And while it isn’t counting words that matters, think of it this way: Take a 52 week year. Take four weeks holiday. Take three days per week with time set aside for writing. That’s 144 writing days. Write 500 words a day – about the length of this post, without the quote, or a page of a printed text. That’s 72,000 words. Two articles and half a book. So then a couple of articles a year and a book every two or three isn’t exactly Sartre-level words per day madness…

What Quaker Schools can Teach the Rest of the Class About Equality, Mutual Respect and Learning

by Nigel Newton, University of Bristol, The Conversation:

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The head of England’s schools inspectorate believes that British values, including tolerance, openness to new ideas and mutual respect, should form a central part of school education.

Amanda Spielman, the new Ofsted chief, said the education system has a “vital role in inculcating and upholding” these values. She went on to praise one school which promotes inclusiveness, and another where a “values-focused” thought each day informs teaching.

But the very subject of teaching values in school can be problematic. Whose values are really being taught? How will a school’s performance of this duty be measured? Others think we should step back from the question of “British” values and focus on helping children develop a “virtuous” character.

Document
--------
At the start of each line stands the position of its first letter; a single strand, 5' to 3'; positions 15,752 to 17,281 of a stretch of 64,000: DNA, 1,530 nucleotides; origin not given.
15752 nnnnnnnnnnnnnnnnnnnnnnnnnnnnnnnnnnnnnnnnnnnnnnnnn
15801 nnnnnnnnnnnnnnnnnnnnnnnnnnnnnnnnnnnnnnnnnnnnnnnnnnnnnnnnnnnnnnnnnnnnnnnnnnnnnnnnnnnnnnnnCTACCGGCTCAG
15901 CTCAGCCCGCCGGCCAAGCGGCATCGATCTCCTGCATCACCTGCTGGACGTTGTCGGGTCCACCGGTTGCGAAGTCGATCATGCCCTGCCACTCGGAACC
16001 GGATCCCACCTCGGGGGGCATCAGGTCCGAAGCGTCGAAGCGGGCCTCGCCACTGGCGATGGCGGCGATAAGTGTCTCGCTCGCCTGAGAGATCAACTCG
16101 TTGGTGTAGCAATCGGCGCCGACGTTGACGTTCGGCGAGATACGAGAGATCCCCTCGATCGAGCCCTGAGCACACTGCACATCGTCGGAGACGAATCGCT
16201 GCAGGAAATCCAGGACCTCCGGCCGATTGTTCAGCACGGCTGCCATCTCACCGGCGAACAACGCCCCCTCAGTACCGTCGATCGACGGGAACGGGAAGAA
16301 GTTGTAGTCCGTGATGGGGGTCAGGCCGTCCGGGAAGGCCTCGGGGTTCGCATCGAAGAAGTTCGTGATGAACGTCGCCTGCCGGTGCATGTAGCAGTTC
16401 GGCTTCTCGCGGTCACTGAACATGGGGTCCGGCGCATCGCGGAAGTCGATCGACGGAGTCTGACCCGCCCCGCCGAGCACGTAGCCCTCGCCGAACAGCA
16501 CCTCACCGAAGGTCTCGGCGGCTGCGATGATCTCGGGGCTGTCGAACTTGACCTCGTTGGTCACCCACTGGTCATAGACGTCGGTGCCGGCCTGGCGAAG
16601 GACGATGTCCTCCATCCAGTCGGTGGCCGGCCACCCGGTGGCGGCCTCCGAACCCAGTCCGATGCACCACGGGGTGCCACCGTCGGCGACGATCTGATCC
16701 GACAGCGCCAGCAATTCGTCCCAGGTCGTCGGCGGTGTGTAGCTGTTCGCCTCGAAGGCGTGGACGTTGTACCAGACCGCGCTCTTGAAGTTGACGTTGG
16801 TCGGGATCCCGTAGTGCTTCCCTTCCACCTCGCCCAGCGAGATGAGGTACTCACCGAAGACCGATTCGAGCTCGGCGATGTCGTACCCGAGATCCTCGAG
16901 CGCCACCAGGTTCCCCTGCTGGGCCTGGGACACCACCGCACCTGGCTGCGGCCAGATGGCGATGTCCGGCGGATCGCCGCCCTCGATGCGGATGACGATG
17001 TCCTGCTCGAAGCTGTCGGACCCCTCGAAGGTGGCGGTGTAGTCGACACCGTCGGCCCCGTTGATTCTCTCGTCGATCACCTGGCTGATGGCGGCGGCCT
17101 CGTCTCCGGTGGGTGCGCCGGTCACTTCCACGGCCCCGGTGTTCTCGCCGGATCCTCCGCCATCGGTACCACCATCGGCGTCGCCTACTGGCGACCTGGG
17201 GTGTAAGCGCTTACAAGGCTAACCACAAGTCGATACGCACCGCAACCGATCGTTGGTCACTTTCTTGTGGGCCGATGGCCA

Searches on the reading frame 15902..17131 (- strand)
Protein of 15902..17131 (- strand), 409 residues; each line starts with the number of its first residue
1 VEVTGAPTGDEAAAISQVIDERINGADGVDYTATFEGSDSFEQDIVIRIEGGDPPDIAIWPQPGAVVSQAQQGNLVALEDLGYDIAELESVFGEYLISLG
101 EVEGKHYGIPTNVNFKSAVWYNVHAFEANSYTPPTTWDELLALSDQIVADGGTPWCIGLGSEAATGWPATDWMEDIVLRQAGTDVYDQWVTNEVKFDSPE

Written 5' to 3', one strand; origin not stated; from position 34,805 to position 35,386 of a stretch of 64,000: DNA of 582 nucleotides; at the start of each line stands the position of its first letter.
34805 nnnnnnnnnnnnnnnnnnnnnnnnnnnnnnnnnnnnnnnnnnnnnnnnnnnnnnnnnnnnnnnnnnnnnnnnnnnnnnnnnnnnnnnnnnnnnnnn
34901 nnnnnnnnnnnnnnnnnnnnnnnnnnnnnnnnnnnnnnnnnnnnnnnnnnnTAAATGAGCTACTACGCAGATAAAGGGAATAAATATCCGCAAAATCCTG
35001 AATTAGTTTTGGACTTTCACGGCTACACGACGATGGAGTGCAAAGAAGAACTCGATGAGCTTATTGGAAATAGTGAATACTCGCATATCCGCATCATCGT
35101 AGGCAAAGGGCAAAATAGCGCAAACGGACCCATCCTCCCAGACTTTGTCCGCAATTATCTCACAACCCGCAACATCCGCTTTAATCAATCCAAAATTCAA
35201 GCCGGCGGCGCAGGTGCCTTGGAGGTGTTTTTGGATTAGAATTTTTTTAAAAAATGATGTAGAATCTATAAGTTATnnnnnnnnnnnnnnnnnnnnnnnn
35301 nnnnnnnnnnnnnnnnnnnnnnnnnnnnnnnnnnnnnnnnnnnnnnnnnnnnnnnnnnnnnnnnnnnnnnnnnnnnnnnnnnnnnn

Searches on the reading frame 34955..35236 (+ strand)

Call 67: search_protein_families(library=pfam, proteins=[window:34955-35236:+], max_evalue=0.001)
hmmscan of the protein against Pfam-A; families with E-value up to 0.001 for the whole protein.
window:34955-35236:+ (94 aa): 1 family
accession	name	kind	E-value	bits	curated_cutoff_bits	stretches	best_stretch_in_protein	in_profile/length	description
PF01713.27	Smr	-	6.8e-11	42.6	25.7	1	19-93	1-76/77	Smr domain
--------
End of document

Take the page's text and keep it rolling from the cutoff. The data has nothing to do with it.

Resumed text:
But what happens when an entire school culture is seen by its students as promoting equality, mutual respect and inclusiveness?

New research reveals a significant relationship between Quaker school values and their students’ engagement with learning opportunities. Quaker schools are not common (there are ten in the UK and Ireland, 100 in the US), but they exist in 15 countries around the world. Some are very well established and highly thought of – both the Clintons and the Obamas sent their children to a Quaker establishment, Sidwell Friends School, from the White House.

There are several things which make the English Quaker schools involved in the research distinctive. First, they all hold a “Meeting for Worship” which looks similar to a traditional school assembly in which the whole school gathers. Everyone sits in silence and all have the opportunity to address the room. This practice underscores another distinctive feature, which is that Quaker schools assert that everyone is equal. Schools try to reflect this in the way they listen to students and encourage positive relationships between year groups and between students and staff.

Although independent, Quaker schools rarely admit students based on academic selection. Quakers believe there is “something of God in everyone”. They actively encourage inclusiveness and stress that each student will grow and develop in their own way.

Yet counter-intuitively, students often perform very well in exams and the schools punch above their weight in academic results. So do aspects of the Quaker school culture contribute to students’ successful learning?

We found that students who were more likely to study without being told to and who enjoyed and took more interest in their subjects were the ones who also saw their schools as places characterised by friendliness, an equalitarian ethos and somewhere they rarely felt pressured. These students also tended to value the Quaker practice of silence and the weekly all-school Meeting for Worship, in which anyone can share a thought or express an opinion.